The municipality of Lansingerland in Zuid-Holland plans to test around 60,000 people for coronavirus following an outbreak of the British strain of the disease last month.
At least 30 out of 75 infections traced to a primary school in Bergschenhoek last week were identified as being caused by the more virulent mutation that was first detected in the UK in September.
The muncipality, which comprises Bergschenhoek, Berkel, Rodenrijs and Bleiswijk, will send out invitations to all residents over the age of 2 from this Wednesday asking them to make an appointment for a coronavirus test.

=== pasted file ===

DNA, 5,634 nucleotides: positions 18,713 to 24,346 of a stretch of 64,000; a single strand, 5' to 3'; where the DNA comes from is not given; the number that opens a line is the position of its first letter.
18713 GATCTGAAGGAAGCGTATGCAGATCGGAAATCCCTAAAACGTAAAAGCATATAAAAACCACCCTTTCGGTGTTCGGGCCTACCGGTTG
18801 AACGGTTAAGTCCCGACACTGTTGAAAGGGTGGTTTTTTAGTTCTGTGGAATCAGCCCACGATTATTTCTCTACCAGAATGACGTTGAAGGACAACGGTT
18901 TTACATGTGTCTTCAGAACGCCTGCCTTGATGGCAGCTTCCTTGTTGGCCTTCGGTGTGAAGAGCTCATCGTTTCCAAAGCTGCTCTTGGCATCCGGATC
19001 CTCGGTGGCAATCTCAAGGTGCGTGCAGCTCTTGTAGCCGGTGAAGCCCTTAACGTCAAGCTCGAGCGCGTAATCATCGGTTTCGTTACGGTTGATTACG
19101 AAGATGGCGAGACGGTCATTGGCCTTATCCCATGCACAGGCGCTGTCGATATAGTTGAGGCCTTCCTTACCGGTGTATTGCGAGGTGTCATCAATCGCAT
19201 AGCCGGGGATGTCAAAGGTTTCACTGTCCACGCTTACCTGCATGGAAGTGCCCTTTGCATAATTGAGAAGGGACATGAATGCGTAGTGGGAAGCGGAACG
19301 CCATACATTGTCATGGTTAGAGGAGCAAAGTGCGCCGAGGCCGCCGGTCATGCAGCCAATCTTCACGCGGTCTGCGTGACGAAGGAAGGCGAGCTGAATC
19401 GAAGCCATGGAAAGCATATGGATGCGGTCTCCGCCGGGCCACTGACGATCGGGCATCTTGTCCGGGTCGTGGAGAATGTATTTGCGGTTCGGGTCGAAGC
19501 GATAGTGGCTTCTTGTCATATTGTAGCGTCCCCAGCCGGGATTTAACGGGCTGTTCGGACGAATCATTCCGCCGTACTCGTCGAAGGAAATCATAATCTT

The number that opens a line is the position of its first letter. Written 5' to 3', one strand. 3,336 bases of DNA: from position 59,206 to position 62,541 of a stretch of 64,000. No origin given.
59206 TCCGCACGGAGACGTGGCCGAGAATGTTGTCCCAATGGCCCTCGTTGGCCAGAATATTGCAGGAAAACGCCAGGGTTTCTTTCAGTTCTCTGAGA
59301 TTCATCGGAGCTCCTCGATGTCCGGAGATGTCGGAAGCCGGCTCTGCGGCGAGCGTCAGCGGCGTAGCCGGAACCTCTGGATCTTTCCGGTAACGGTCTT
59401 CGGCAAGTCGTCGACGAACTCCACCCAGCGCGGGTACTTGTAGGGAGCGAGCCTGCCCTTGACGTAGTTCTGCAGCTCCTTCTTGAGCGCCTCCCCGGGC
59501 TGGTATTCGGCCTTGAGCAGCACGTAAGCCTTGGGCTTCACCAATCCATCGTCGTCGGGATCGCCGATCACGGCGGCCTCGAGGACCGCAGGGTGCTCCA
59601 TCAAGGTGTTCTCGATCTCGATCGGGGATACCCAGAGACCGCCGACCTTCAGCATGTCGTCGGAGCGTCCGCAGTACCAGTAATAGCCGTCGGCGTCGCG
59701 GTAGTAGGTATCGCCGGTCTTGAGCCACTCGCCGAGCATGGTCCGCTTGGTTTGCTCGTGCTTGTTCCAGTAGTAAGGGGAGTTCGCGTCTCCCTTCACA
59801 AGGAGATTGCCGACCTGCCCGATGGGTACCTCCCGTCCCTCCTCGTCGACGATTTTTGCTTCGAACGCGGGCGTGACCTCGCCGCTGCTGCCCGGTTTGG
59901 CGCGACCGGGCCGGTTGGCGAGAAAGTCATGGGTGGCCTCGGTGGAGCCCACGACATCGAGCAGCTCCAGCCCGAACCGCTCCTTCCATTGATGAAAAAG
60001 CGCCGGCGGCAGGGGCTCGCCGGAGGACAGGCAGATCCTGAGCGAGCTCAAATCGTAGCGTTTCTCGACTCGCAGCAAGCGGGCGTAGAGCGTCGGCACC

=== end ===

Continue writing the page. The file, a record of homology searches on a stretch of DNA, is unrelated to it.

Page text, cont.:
Around 24,000 households will receive the mailshots for what is the first blanket testing exercise of its kind in the Netherlands. Mayor Pieter van de Stadt said: ‘This approach is valuable for the whole country, but especially for residents of Lansingerland in ensuring that the virus cannot spread further.’
The local health service says it can carry out up to 5,000 tests per day using sports halls, mobile units and a postcode-based relay system to prevent too many people attending the test centres at once.
Between 1% and 5% of all coronavirus infections in the Netherlands are currently believed to be caused by the British strain, which is estimated to be around 70% more infectious. Virologists warn that it is likely to lead to a spike in cases around the end of February if it gains the upper hand in the Netherlands.
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